Manufacturer Hans im Gluck/
Rio Grande Games
Year 2000
Designer Richard Breese
Aladdin's Dragons box

Aladdin's Dragons

Steal the treasures from the dragons, then use those treasures to bribe your way into the palace where the artifacts are stored. Blind-bidding goodness under the crescent moon.


Self-publisher has created several highly regarded games, (Keywood, Keydom, Keythedral), all taking place within his own mythical world. Keydom was the second in this series, and while the game was fairly well received, it had some serious issues. Hans im Gluck got ahold of it, massaged it a bit, and the result was Morgenland, (sold as Aladdin's Dragons in Rio Grande Games' English version). Players must steal treasures for dragon caves, then use those treasures to make their way into the Sultan's palace and buy valuable and powerful artifacts. Whoever ends up with the most artifacts when they are all gone is the winner.

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The Gameplay

Aladdin's Dragons takes place on a board which is divided into three sections: The dragon caves below the city, the city itself, and the palace. There are five dragon caves, each which can hold from 1 to 4 sets of a type of treasure. The four city spaces convey a special action to the player who eventually wins that space. The palace consists of the guard room, and a number of rooms, (equal to the number of players), where the artifacts are found. Players take turns placing tokens numbered 1-9, (excluding the number 3), face-down into these spaces. After all tokens have been played to the board, each space is evaluated, with the player with the highest total value getting to reap the benefits of that space. The different spaces have different rewards for the winner.

The Dragon Caves

There are five caves, one for each type of treasure in the game, (Crowns, Pearls, Jewels, Trophies and Gold Bars). Every turn a card is turned up which shows how the treasures are distributed within the caves. Generally there will be one or two caves with three sets of treasure, (5 Crowns, 3 Crowns and 1 Crown, for example), one with two sets, and one with only one treasure set, (usually three of something). A player who has the highest total value in a dragon cave gets to take the treasures on the "top shelf" of the cave, the second highest gets the next shelf, and so on until all of the sets of treasures have been taken from the room. Once all of the caves have been evaluated, play moves up to the city streets.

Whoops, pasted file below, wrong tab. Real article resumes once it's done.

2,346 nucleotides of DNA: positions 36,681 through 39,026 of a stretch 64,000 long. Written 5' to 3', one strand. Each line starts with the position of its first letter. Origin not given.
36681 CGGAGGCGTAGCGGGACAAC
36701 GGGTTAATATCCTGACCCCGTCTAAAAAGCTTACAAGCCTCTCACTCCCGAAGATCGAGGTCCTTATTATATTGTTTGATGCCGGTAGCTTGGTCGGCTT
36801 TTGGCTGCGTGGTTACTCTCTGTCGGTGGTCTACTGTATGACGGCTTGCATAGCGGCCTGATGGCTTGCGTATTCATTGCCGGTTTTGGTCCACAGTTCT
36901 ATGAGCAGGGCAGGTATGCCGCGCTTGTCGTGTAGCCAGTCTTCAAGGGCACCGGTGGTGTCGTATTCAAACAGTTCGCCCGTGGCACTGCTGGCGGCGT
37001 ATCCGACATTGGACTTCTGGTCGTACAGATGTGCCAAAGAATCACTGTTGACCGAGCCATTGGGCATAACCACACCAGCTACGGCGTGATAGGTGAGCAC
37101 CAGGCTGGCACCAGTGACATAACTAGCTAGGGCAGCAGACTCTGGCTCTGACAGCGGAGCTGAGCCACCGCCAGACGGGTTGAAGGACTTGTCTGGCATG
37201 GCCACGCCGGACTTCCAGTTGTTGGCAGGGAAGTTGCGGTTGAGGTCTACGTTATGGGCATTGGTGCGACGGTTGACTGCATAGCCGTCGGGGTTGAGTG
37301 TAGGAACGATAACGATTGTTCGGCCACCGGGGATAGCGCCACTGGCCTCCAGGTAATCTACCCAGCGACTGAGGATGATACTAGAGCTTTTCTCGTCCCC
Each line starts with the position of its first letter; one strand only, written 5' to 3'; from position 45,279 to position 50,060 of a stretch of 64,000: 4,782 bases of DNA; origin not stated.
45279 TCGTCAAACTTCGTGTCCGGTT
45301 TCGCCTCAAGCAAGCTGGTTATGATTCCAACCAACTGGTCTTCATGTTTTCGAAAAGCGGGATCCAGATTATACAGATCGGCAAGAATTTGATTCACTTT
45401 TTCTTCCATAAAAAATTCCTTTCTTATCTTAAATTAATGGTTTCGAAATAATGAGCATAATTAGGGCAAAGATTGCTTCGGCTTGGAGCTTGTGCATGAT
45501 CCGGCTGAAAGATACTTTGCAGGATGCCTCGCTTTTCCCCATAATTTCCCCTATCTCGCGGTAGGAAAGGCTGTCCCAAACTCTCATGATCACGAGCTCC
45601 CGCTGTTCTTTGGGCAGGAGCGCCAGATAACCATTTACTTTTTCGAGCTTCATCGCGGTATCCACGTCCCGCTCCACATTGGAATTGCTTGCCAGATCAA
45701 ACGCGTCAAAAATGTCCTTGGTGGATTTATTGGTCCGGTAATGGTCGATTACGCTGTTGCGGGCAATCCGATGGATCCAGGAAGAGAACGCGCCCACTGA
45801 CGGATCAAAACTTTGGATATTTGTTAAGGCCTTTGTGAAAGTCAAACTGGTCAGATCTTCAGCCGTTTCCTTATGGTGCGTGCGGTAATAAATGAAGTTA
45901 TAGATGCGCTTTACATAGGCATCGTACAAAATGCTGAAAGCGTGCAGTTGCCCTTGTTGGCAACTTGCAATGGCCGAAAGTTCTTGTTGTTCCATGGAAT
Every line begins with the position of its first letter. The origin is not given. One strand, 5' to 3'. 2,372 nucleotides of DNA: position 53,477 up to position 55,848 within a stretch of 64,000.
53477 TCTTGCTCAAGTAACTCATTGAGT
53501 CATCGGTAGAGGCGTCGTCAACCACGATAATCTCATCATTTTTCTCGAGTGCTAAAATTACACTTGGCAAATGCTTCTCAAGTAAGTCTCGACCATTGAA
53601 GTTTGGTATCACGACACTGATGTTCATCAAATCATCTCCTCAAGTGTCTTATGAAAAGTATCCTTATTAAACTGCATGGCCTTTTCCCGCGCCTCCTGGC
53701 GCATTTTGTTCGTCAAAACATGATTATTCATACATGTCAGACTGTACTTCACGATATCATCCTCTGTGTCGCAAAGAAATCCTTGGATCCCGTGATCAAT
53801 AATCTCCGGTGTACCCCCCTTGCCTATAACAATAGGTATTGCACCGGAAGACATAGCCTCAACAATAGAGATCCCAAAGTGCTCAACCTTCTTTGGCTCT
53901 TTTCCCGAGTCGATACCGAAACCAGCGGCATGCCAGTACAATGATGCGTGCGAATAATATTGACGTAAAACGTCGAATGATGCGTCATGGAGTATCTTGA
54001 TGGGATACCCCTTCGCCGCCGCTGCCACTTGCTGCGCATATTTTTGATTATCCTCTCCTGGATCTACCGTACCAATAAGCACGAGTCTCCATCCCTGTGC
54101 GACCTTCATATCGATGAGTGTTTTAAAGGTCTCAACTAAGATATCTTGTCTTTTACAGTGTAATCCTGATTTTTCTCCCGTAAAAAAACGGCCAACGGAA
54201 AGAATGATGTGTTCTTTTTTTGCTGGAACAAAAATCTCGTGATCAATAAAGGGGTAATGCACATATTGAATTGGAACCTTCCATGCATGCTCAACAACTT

The City

The first spot to be visited in the city is Aladdin's Tent, (Note: this space and the Djinn's House are only used in the "advanced version" of the game, but since that is really the only interesting way to play, I'm going to skip the "only in the advanced version" comments throughout the rest of this review. If you really want to play the basic game, omit anything in the following that refers to "Spell" and "Artifact Powers"). The winner of this space gets to draw two spell cards, and choose one, giving the second to the second highest player. The spell cards range form incredibly powerful to next to useless, and introduce a lot of chaos into the game. For this reason, I prefer using the "open spell cards" variant. In this, two spell cards are turned face up at the start of the turn. In this way, players will have an idea of what kind of chaos will be introduced into the game, but won't know which player takes got which card. It also prevents you from bidding high on two cards which both might suck.

Next comes the Djinn's House. The winner of this space can use two artifact powers during this round. The artifact powers can be VERY helpful, so being able to use two of them in a round gives you a lot of flexibility. The powers will be described below. The next space in the city allows the winner to trade in one treasure, and take three different treasures from the bank, (a nice two treasure gain). The final city space allows the winner to immediately move the camel, which determines player order and tie-breaking. From the city, play proceeds to the palace.

The Royal Palace

The first room in the palace is the guard room. Each turn, a guard token, (numbered 1-10), is placed face down in this room. When the room is evaluated, this token is turned up. If a player's token in the room is greater than or equal to the guard value, they can enter the palace freely. If their token has a lower value, they must bribe the guard with the difference in treasures. If they cannot, or choose not to do so, they cannot enter the palace, and any tokens they placed there are worthless. In each room of the palace, an artifact is turned up at the start of the turn. The player with the highest total value in each palace room can buy the artifact there. The cost of the artifact is a number of like treasures equal to the value of the token(s) the player played there. So if you win a palace room with a "7" token, you must pay seven treasures of one kind to buy the artifact. If you played a "5" token and a "2" token, you would have to pay 5 treasures of one kind AND 2 treasures of a different kind. If the winning player cannot, or chooses not to buy the artifact, the next highest player has the option to do so, and so on. Once all of the spaces have been evaluated, players gather up their tokens, and the next turn starts. Once all of the artifacts have been purchased, the game ends, and whoever has the most artifacts wins.